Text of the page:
Take the 2-minute tour ×
Graphic Design Stack Exchange is a question and answer site for Graphic Design professionals, students, and enthusiasts. It's 100% free, no registration required.

I think the question I am asking is the following:

Is there a way to apply Paragraph styles on a conditional basis (until they encounter a specific character or word) or, if that is not possible, is it possible to create line breaks after character styles?

This is the problem I am trying to solve:

I am using InDesign's Data Merge functionality. I have data that I would like to format as lists. If possible I would like to combine data from multiple cells in one text frame, that gets formatted with nested styles. I would like each list element to have a bullet point, that I would prefer not to add to the csv file. The number of items in each list fluctuates, but I am fairly confident I can predict an upper limit. I would like to refrain from manual search and replace manipulation on the merged document.

I have tried four approaches.

The first approach was to insert each cell into a new line, and format the text cell with paragraph styles. What works well is the fact that extra empty lines are automatically removed when using Remove Blank Lines for Empty Fields. My problem with this approach is that the number of list elements is not fixed, so I don't think I can use the Next Style option in the paragraph style menu.

List one:¶
<<data_a1>>¶
<<data_a2>>¶
<<data_a3>>¶
List two:¶
<<data_b1>>¶
<<data_b2>>¶
<<data_b3>>¶

(regular line breaks are denoted by )

My second approach was to create data fields in the csv file for the maximum amount of list items possible, adding them to the the text frame, and separating them with forced line breaks. I can then apply a paragraph style that has nested styles for the first line and the data fields. With this approach I end up without bullet point for the list items, since they are separated by forced line breaks and not paragraphs, and I end up with extra forced line breaks even when I turn on Remove Blank Lines for Empty Fields in the Data Merge options panel. Here is what this looks like in InDesign. The two lists have a list paragraph style applied, that has nested styles for the first line until it encounters a forced line break and a style for the list items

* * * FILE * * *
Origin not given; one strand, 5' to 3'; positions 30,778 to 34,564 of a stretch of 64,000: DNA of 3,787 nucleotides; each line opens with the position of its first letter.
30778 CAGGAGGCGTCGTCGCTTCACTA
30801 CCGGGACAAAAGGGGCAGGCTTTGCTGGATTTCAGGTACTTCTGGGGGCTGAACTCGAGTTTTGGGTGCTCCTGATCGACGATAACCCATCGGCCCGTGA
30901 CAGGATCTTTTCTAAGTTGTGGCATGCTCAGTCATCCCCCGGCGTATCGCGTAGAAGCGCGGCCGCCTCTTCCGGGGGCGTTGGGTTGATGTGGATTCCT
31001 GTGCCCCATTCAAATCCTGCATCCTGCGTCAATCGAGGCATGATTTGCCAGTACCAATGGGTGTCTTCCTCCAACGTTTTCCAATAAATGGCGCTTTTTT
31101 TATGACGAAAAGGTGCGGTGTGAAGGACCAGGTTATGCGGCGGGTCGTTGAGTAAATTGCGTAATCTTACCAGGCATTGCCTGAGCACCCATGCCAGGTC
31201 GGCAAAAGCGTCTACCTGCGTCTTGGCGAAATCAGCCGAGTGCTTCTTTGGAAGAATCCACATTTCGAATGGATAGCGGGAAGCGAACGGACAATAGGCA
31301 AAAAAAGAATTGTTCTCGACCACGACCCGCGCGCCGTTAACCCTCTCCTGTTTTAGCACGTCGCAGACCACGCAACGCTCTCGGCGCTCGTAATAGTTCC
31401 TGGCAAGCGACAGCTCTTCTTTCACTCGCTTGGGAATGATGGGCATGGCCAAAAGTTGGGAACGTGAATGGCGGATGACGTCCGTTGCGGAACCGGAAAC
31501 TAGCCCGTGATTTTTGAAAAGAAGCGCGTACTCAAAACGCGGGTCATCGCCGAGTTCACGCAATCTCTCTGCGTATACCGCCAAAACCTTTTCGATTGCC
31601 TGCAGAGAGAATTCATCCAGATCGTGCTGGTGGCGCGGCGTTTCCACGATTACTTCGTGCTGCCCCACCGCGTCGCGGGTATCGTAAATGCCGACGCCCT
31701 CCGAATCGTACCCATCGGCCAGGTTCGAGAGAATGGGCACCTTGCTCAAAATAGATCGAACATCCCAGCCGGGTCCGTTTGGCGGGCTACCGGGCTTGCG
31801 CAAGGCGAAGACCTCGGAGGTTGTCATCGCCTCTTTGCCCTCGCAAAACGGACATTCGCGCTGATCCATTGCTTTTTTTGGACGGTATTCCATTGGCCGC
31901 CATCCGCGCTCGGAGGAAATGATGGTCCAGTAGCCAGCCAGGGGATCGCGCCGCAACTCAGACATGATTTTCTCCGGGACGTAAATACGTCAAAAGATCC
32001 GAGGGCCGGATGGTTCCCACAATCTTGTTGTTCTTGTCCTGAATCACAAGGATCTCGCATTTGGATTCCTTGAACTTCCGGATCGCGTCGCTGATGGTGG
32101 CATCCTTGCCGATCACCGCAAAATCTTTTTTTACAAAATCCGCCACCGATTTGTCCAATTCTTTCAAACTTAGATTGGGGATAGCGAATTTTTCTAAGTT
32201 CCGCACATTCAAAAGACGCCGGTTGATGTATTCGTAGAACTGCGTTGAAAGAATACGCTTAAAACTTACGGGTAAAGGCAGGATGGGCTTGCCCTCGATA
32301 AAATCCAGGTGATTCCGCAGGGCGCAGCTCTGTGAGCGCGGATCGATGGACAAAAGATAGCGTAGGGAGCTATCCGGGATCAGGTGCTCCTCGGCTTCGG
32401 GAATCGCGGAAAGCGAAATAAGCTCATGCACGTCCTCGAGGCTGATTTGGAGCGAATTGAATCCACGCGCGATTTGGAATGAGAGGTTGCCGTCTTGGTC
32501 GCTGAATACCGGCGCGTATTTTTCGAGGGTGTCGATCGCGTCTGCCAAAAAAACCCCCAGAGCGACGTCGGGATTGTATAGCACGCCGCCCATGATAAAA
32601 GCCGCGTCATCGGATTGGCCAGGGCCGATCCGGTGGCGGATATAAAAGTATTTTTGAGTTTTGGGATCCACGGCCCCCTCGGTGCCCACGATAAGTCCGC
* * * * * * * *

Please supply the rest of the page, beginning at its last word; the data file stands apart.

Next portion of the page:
List one:¬
<<data_a1>>¬
<<data_a2>>¬
<<data_a3>>¶
List two:¬
<<data_b1>>¬
<<data_b2>>¬
<<data_b3>>¶

(forced line breaks are symbolized by ¬, paragraphs by )

My third approach was to combine all list elements in one cell inside the csv file, separated by line breaks. Data Merge gets confused with this option.

My fourth approach was to have separate text boxes for the two lists, which have the data elements inserted like in my first approach. The problem with this is that the two lists are a fixed length apart, creating issues with very short lists and very long lists (the short ones have a lot of empty space in between, the long ones overflow the text box)

share|improve this question
    
There is GREP functionality in paragraph styles. Is there a regular defining feature of data lines over header lines (or the opposite)? (google "GREP styles indesign") –  horatio Apr 1 at 20:32
add comment

1 Answer 1

up vote 3 down vote accepted

Data Merge is not a terrifically sophisticated tool, and it sounds like what you're trying to do here is pushing it beyond where it was designed to go.

I see three approaches that could work, and one that may or may not. Two of them are workarounds:

  • Apply a single paragraph style to the lot, then use Search/Replace to change the paragraph style of list headings.

  • Use the above, then run a script rather than manually doing search/replace.

The third, and probably most workable in the long term, is to use an XML-based approach rather than Data Merge. This involves setting up an XML template for the document, then formatting your input data as XML rather than CSV. XML in InDesign allows for nested data with arbitrary numbers of members, and can be output from a database or (with a bit of setup work) a spreadsheet.

share|improve this answer
    
I didn't know about XML in InDesign. That is exactly what I was looking for! –  DudeOnRock Apr 1 at 20:29
    
Hey, cheers! Love to see those lightbulbs lighting up! –  Alan Gilbertson Apr 1 at 20:37
add comment

Your Answer

 
discard

By posting your answer, you agree to the privacy policy and terms of service.

Not the answer you're looking for? Browse other questions tagged or ask your own question.